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The Mad Mage of the Mechanical Nightmare


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In late June, I found out about a program called GB Studio, which, simply put, allows you to make games that can be played on the Game Boy.

I thought it would be a fun little experiment to play with GB Studio a bit, and make a short, quick game, just to see what could be done with it. So I set myself a deadline of 1 month, and began working. 

So, what game did I make? Well, I’m glad you asked.


This is The Mad Mage of the Mechanical Nightmare. A brief adventure game where you play as a psychologist named Alex Muntz in a city that is slowly falling apart due to a moon that’s literally inducing nightmares which slowly drain your sanity and reasoning until you’re downright crazy. Your job is to investigate the source of the nightmare, and shoot it until it explodes.

I now realize that gameplay has almost nothing to do with the fact that the main character is a psychologist.

As you play the game, you’ll go from wandering the streets of Arkham, trudging through the sewers, and finally infiltrating the cultist-occupied catacombs beneath the city. The city is filled with plenty of odd characters who are trying to deal with the crazy stuff that’s been going on, including a group of loyal, but dimwitted cultists, and a race of helpful little furry creatures called zoogs. 

You’ll also encounter and fight enemies. The combat system is fairly simple; on your turn, you can either shoot the opponent, or you can open your inventory and use one of two items - a healing pill, or a scroll that can deal a substantial amount of damage at the cost of your sanity.

Looking back on The Mad Mage, I’m proud of what I had created, but I can already think of several ways that it could be improved.

Most of the criticism I have received pointed out the game noted that the dialogue was very long and repetitive. For instance, speaking to either the Doctor zoog or the Save zoog would trigger a long dialogue sequence, comparable to speaking with Nurse Joy at the Pokemon Center. It’s nice the first time you read it, but afterwards, it just becomes tedious. I have since released an updated version that fixed this issue.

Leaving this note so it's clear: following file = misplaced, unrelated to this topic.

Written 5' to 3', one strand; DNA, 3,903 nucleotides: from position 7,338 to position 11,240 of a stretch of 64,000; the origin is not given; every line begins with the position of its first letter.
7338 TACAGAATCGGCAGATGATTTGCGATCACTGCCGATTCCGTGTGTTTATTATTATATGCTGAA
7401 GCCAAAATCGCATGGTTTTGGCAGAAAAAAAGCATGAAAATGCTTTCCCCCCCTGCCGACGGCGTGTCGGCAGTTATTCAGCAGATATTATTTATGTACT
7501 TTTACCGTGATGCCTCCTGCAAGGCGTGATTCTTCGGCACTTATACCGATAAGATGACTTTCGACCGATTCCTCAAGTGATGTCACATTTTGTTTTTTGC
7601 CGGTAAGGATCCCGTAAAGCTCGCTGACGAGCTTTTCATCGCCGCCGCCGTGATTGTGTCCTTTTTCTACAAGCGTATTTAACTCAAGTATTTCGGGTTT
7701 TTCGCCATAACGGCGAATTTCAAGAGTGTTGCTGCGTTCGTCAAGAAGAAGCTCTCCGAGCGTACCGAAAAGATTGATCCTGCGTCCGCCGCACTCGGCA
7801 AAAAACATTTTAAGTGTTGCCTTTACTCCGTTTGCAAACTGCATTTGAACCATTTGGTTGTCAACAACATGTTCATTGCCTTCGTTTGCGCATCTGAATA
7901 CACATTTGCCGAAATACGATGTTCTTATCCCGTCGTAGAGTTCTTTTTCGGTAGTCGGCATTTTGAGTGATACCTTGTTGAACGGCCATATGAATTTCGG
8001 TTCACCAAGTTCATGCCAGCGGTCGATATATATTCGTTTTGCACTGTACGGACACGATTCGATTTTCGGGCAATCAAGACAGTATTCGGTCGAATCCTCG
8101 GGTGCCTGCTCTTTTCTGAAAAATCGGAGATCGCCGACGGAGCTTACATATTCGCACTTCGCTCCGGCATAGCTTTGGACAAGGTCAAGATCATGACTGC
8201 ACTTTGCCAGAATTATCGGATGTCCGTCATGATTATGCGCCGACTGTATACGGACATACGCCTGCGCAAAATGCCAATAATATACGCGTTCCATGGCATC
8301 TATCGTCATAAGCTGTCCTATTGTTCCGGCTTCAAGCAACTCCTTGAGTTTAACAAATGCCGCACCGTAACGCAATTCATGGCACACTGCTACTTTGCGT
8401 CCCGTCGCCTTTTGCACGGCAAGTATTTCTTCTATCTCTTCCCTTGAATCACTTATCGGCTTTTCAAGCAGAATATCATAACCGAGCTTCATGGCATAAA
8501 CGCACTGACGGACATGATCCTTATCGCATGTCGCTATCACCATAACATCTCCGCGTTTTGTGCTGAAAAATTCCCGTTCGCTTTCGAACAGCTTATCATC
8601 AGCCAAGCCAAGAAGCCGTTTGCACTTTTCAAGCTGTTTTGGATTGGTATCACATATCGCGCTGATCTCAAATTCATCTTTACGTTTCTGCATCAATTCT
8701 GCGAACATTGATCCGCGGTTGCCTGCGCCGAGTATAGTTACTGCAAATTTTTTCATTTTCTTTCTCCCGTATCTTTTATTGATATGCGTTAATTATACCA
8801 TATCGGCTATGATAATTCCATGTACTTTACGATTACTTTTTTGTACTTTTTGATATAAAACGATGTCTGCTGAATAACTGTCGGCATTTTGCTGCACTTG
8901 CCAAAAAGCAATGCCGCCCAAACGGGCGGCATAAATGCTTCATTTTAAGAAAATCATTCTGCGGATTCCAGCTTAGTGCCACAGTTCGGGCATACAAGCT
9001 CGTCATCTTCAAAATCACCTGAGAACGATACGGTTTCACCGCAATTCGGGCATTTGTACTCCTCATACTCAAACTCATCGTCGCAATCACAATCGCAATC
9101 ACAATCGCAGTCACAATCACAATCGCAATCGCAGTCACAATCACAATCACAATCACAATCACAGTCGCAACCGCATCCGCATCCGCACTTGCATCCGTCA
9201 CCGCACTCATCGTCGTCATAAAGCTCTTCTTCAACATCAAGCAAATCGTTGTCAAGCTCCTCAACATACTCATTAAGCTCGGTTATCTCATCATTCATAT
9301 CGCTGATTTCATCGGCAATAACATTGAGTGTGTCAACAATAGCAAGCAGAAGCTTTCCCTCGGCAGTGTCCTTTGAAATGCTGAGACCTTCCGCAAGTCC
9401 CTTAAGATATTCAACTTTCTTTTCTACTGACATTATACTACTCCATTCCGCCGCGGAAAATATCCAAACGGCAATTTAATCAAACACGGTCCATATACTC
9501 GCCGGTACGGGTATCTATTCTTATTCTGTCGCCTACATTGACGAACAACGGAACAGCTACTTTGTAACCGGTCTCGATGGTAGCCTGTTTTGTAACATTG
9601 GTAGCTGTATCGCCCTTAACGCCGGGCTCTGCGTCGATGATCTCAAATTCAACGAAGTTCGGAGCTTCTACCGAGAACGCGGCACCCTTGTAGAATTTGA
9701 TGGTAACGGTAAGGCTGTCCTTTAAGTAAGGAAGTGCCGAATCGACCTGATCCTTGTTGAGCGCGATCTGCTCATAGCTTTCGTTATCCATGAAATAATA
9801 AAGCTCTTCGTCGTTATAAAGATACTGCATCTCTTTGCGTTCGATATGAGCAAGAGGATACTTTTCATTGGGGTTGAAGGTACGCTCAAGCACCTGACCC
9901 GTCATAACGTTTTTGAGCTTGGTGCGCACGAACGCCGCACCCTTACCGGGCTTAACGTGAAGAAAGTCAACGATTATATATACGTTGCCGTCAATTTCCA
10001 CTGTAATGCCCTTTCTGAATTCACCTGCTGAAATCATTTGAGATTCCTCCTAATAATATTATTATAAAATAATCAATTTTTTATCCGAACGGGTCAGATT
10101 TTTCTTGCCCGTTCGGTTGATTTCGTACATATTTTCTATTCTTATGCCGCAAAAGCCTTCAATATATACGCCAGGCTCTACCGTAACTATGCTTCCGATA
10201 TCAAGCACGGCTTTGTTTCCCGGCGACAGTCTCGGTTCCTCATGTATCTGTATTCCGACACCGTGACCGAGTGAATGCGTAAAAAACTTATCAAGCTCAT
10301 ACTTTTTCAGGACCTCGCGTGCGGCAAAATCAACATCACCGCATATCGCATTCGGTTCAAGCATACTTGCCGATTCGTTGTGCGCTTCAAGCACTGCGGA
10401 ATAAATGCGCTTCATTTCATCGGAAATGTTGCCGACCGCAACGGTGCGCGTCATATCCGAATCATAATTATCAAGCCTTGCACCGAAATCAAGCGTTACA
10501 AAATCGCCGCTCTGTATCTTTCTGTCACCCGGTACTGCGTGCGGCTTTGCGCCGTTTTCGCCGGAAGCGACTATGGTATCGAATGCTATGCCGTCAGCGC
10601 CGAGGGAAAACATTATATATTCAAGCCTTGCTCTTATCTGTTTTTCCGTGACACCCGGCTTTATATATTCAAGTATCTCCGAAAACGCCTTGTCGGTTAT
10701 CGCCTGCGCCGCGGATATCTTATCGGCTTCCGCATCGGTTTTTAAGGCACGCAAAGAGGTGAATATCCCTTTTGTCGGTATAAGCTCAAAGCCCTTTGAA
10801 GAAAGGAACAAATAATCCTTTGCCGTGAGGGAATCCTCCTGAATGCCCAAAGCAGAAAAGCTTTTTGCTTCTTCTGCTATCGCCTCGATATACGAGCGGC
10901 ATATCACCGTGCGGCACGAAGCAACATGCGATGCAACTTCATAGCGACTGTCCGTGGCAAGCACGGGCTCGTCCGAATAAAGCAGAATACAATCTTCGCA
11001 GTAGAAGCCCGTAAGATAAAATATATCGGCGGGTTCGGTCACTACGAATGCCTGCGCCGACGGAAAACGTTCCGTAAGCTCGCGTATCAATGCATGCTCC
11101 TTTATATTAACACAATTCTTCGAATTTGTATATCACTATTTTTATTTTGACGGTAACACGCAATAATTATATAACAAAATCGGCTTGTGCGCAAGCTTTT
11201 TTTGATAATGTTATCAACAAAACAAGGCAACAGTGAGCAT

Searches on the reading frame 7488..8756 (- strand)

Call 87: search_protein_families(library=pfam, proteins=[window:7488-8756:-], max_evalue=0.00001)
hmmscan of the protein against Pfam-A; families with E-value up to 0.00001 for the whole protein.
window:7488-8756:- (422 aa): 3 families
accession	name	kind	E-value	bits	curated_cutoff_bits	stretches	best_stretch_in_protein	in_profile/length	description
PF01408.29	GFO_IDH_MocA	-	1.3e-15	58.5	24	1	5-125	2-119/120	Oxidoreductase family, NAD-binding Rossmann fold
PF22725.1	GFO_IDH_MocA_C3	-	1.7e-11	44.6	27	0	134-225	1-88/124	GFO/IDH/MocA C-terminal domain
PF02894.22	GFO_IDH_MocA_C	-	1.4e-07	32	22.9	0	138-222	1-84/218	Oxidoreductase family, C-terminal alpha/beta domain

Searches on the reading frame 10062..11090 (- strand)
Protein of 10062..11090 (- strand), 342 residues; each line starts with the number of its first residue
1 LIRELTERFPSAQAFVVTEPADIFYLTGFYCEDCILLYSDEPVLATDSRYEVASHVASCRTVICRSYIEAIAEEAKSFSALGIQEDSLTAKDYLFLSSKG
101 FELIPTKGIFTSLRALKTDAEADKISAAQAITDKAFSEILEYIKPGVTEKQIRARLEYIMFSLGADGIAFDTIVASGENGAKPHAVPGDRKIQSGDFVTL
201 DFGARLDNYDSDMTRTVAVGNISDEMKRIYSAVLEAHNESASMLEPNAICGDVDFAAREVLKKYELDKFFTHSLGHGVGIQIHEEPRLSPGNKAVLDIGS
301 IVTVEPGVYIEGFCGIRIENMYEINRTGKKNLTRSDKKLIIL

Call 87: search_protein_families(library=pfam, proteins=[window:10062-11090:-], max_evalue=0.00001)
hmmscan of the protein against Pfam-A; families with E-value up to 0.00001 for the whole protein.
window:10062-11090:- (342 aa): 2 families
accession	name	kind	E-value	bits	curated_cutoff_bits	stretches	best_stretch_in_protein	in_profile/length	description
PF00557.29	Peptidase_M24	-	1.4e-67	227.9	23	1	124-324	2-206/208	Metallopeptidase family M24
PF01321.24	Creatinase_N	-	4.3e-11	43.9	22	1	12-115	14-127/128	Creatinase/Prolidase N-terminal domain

Another feature that I wish I had put more thought into was the inclusion of random encounters - that is to say, when you wander through a particular area or segment of the map, there is a chance you will encounter and have to fight an enemy. There is no way to avoid or negate these encounters, except to hope you do not get one. Because the player does not gain any benefit from defeating a random enemy, except that they are allowed to continue exploring the area, the only purpose random encounters serve is to pad out playtime. In the future, I think I will opt for fixed encounters that have a higher difficulty curve.

Overall, I’m quite happy with Mad Mage, but it reminds me of some details and features I dislike which are commonly found in RPGs. Hopefully, at the very least, I can look back on this game as a reminder not to do cheap tricks such as random encounters, because they are, for the most part, not fun.


Before I end this postmortem, I want to take a moment to briefly talk about GB Studio. As its name implies, GB Studio can be used to create games that can be played on the Nintendo Game Boy; specifically the original handheld released back in 1989, which is probably best known for only displaying images in black and white (or, more accurately, black and green).

As you can imagine, this meant that Mad Mage had to work with several technical limitations, though some were less imposed by the Game Boy and more by GB Studio. All movement is locked to a grid, and because GB Studio will only ever handle events and scripts individually step-by-step, you cannot create platforming games like Super Mario Land, nor can you perform actions as complex as moving two characters at the same time, or move a sprite along a curved path. Essentially, GB Studio limits you to simple walking simulators and visual novels. If you can be a bit creative and patient, however, you could use GB Studio’s building-block-based scripting system to add features such as RPG battles, inventory menus, or simple gambling games.

Additionally, you can compose and play music (though you will require a Tracker such as OpenMPT), but if you want to include sound effects (explosions, impact sounds, dings to match a twinkling star, etc.), you will have to completely stop the music in order to do so.

Overall, developing with GB Studio was a fun experiment, and, at the very least, it made for an amusing toy. But I don’t think this is an experiment that I’ll be eager to repeat in the near future.

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